If my doctor broke doctor-patient confidentiality by sending my parents my medical report in the mail, can I sue?

UPDATED: Jun 21, 2014

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If my doctor broke doctor-patient confidentiality by sending my parents my medical report in the mail, can I sue?

I’m 16 years old. When I visited my doctor I told her that I was no longer a virgin and that I still threw up occasionally (I have history of bulimia). She told me all this information was going to be confidential between the two of us. She even proceeded to make my records confidential so other doctors could not see. She sent my parents my medical report which disclosed that information. I was very upset so I emailed her asking her why she would do such a thing. She replied within hours apologizing because she “made a terrible mistake”. She admitted she betrayed my trust. Can I sue her for breaking confidentiality?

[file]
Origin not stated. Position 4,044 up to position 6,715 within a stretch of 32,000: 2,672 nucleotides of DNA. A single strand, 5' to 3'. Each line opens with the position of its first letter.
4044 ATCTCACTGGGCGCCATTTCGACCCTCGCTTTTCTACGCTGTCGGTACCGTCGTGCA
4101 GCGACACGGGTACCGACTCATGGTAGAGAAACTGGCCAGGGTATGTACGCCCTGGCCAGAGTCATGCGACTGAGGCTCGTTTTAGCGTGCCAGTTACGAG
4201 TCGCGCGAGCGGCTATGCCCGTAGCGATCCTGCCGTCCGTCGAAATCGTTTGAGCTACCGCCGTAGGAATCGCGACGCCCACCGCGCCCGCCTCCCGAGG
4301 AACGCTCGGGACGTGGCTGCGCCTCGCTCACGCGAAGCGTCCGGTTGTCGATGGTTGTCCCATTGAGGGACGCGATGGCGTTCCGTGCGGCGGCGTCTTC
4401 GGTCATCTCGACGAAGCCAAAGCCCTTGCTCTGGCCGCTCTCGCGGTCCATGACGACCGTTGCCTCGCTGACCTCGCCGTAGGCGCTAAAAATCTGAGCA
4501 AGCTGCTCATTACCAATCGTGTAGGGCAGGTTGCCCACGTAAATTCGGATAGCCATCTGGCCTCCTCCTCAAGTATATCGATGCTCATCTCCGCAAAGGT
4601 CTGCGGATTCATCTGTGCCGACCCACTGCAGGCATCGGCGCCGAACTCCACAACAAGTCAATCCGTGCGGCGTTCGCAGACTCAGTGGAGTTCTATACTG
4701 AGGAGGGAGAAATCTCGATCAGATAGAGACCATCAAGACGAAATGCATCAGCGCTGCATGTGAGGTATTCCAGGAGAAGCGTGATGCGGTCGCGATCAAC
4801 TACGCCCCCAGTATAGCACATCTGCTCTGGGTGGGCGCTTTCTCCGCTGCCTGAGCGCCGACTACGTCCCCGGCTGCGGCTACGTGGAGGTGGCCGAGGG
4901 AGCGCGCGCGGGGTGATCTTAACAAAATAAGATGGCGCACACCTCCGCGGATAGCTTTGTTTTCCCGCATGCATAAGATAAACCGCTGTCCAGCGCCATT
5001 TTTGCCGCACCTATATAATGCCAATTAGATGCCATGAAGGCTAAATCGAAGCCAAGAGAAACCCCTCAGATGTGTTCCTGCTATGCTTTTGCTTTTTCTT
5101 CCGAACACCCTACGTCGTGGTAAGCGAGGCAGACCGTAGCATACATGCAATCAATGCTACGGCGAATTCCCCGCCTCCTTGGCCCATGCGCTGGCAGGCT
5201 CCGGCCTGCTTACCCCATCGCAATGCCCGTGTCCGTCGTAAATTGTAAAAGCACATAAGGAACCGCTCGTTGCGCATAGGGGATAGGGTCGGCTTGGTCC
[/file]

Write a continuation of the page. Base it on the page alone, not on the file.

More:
Asked on June 21, 2014 under Malpractice Law, North Carolina


SJZ, Member, New York Bar / FreeAdvice Contributing Attorney

Answered 8 years ago | Contributor

You can't simply for being upset, because lawsuits are not designed to vindicate your rights or punish wrongdoing--they are designed to compensate for economic losses, for physical injury, or *sometimes* for deliberately inflicted (not careless) acts which inflict emotional harm. Your doctor being careless and causing you embarrassment, or to be upset, is not the sort of "injury" the law provides compensation for, so you can't bring a lawsuit. You could file an ethical complaint against her, however, with the state board or agency which regulates and licenses doctors.

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